Hands up who has a “nice” camera but still leave it in auto to take pictures? If your hand is up read on! If you are just leaving your settings in fully automatic you should have saved a pile of money and bought a cheaper point-and-shoot. But you want to improve your photos, right?
Like most tools, your camera is only as good as the user. The more clues you can give your camera, the more your photo will look like what you want it to. We’re only going to touch on the very basics here, hopefully enough to get you out shooting more photos with purpose!
First thing, for now, turn your flash off. It only helps you if your subject is very close. Anything further than about 6 feet away and those pop-up built in flashes don’t help.
It might be a good idea to dig out your manual. It will (hopefully) explain each of the setting options on your camera. They will all be slightly different, but most will have an “aperture priority” mode (Av with Canons), and a “shutter speed” priority (Tv with Canons). Those two are a good place to start having a play. In Av mode you select the aperture and the camera will select the shutter speed and iso to correctly expose your photo. In Tv mode you select the shutter speed and the camera will select the aperture and iso to correctly expose your photo.
Some of us (ahem) will remember when cameras had film, and you could buy film with different iso - 100, 200, 400, 800 etc. When you take a photo, your camera is capturing light. The iso number is how sensitive your camera is to the light. Here’s what you need to tell your camera - if it’s a bright sunny day, you need a low (100) iso, if it’s night crank it to the highest setting your camera has. Everything else is in between (cloudy ~ 200, indoors maybe 400 etc). The beauty of digital photos is you can have a look, make adjustments and take another one if you don’t nail it the first time.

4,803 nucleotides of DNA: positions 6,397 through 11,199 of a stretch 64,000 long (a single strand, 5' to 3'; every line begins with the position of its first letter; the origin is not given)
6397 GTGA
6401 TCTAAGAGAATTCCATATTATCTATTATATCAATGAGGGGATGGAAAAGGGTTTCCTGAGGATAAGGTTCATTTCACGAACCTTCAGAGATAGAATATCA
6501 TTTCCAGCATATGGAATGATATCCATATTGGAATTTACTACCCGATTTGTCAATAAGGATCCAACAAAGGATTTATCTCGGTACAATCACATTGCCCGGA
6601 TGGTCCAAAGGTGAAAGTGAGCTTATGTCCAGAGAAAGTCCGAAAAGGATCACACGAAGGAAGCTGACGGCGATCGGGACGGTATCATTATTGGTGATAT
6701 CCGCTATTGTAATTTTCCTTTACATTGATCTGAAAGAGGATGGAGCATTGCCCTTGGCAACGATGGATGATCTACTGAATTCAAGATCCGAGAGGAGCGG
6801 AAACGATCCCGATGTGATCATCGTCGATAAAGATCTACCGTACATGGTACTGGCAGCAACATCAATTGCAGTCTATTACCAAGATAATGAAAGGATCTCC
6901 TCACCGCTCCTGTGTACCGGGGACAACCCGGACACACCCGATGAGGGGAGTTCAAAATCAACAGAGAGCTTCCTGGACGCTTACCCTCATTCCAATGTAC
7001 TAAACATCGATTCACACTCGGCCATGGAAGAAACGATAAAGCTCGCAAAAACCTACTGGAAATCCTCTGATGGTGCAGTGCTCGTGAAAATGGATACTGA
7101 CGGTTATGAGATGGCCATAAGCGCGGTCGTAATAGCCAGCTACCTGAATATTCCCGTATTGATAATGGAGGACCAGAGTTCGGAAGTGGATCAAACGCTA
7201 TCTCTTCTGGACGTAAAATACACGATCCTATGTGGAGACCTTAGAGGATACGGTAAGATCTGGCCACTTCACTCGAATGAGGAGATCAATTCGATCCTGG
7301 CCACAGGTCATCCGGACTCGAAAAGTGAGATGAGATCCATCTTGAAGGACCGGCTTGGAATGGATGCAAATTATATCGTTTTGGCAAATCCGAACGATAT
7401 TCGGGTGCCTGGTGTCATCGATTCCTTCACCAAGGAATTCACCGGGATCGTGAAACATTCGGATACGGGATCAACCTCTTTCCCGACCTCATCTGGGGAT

Before I leave iso, I have to mention that there is a slight trade off. Unfortunately, unless you have a very expensive DSLR, the higher your iso the more “noise” there will be in your picture. Go ahead and take a shot at high iso in a dark room, you’ll see what I mean.
Think of aperture as a window. You can tell your camera to open wide or close the window almost completely. As you would expect, wide open more light gets in, as it closes the less light enters your camera. You may have heard people talk about “F stop” - they are talking about aperture. The smaller the number (F/1.4), the wider open the window. Conversely the larger the number (F/22), the smaller the opening. When you want to take a photo of your subject and blur your background, you select a small F number, or shoot wide open. If you are taking a photo of a landscape, and want the entire photo in focus, choose a higher F number, maybe 16 or even higher. You should notice as you lower your F number your photo gets brighter, but less of it is in focus.
The third setting you can tell your camera is shutter speed. The longer the shutter stays open, the more light is let in. If you are photographing a moving subject (child!) I would suggest a shutter speed of 1/200 seconds or faster, otherwise you will get motion blur. If your object is stationary, and you are hand-holding your camera, 1/60 seconds is about as slow as you can go without blur. Any slower and you need to put your camera on something (tripod) to stabilize it.
Canon have a great little program online where you can adjust the iso. aperture, and shutter speed and see the effect on the photo. Have a look - http://canonoutsideofauto.ca/play/
The diagram below I found on Pinterest, but I’m afraid I’m not sure who created it to give them credit. It wasn’t me!
I hope that’s given you enough of a start to go and have a play, I’d love to see some of your photos! Upload them and tag me!